Since the picture we've added a rear rack and basket for running errands. I highly recommend the Bobike Mini. Do keep in mind the knee strike issue if you plan to get one. You'll need a longer than normal top-tube or a very high stem relative to your saddle height to eliminate this problem. If this required getting of building another bike, do it. You won't be sorry. I've gone through several options for carrying my son around, and the Mini is by far the best. Enjoyable for driver and passenger, fun, and easy to use.

The Bobike Mini is $134.

5 comments:

kate said...

hhmm, getting my townie fitted with xtracycle and can't decide on maxi vs. mini (front vs. back) bobike. I have a 4 year old who will ride in back on xtracycle snapdeck and a 9 month old son who will ride in bobike. I just can't decide where to place him. Anyplace to get pros/cons or feedback?

Longleaf Bicycles said...

Kate,

I think the Mini is the best choice for any child who is under the weight limit (33lbs). In addition, I think a Maxi or other rear mount seat is going to cramp your four year old on the snapdeck. If your four year old is going to ride on the snapdeck I'd recommed and tandem stoker stem and handlebar attached to your seatpost so the child has something to hold onto.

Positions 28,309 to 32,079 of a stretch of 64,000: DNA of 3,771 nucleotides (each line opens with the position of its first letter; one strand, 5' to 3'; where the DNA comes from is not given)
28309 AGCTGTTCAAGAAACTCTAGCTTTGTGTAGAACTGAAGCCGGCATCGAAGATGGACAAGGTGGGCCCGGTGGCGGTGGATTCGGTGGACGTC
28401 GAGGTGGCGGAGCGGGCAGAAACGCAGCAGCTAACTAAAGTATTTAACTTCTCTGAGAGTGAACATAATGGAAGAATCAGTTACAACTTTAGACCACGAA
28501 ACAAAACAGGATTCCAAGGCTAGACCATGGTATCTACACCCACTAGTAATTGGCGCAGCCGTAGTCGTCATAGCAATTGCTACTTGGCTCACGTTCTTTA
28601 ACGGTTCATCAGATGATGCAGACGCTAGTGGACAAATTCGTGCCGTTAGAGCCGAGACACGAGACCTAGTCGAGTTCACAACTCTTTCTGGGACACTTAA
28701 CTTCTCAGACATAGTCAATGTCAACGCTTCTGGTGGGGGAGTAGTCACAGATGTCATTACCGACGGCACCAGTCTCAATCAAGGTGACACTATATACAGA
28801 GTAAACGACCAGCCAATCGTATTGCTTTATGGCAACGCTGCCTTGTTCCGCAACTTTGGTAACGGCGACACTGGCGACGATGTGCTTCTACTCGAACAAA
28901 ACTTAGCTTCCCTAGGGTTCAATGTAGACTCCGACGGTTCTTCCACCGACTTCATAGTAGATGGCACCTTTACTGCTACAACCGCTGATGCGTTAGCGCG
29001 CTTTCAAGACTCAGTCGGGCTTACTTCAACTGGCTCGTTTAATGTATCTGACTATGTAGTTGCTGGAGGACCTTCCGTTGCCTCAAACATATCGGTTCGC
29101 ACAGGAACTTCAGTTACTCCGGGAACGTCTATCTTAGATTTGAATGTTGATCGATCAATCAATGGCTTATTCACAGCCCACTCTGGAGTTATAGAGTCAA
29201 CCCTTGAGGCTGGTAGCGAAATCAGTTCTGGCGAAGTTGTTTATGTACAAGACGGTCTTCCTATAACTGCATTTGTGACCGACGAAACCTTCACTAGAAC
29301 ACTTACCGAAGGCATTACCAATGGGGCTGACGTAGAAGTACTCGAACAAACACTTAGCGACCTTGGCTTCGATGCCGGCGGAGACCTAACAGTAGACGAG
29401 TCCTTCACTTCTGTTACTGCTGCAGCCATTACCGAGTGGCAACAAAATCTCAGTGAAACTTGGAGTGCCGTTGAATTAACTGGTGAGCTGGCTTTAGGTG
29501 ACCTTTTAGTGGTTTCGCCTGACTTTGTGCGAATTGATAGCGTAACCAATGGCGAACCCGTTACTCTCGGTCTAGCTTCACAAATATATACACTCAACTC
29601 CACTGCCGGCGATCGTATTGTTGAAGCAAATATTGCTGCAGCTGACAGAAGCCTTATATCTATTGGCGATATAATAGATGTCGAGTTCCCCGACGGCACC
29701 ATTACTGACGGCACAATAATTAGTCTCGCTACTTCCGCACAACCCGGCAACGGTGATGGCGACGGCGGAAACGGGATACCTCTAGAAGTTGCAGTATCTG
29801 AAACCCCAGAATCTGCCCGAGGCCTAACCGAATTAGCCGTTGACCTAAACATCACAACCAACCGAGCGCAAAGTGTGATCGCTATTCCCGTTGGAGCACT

But even without that consideration, I'd recommend the front mount seat. The child will enjoy it more and so will you.

JeffS said...

I agree. The mini is definitely the route to go. My daughter has been riding in one since about 10 months. While she only tolerates the Burley trailer my wife tows her in, she loves to ride in the Bobike.

The optional windshield also helped for those cooler months and when it rains.

I think we'll both be sad when she outgrows it and has to go to the back.

Longleaf Bicycles said...

Yes. I know trailers have good qualities, but I find them alienating. You're there riding your bike and your child(ren) are in a pod behind you.

I have some friends who use a trailer and rear seat combination to carry around two children and they've made the trailer open-top. It seems like an improvement.

Julian said...

Hey! So nice to find your blog. I'm a fellow biking-fool father that grew up in North Carolina, now in Seattle. I just came across your blog and the Cycle9 gang as well. NC feels chock of family/utility cycling from here ...

Anyway, we have Bobike Mini and love it - it absolutely is a seat worth converting your bike for. How we did it is here ... my 8 inch shorter wife makes it work too, but not as clever as your frankencycle.

Another seat you might consider carrying (no other American shop does that I know of, got mine from a Canadian ebay seller) is the British Bike-Tutor. I actually like it even more than the Bobike Mini, if that's possible. Doesn't go on or come off easily, but it's narrow enough that knee clearance isn't an issue for me, at least. And takes bigger kids than the bobike mini, for those parents addicted to having their kids up front.

More on this seat in my rundown of front seats here:
http://totcycle.com/blog/all-about-front-child-bike-seats.html

Best of luck with your new site!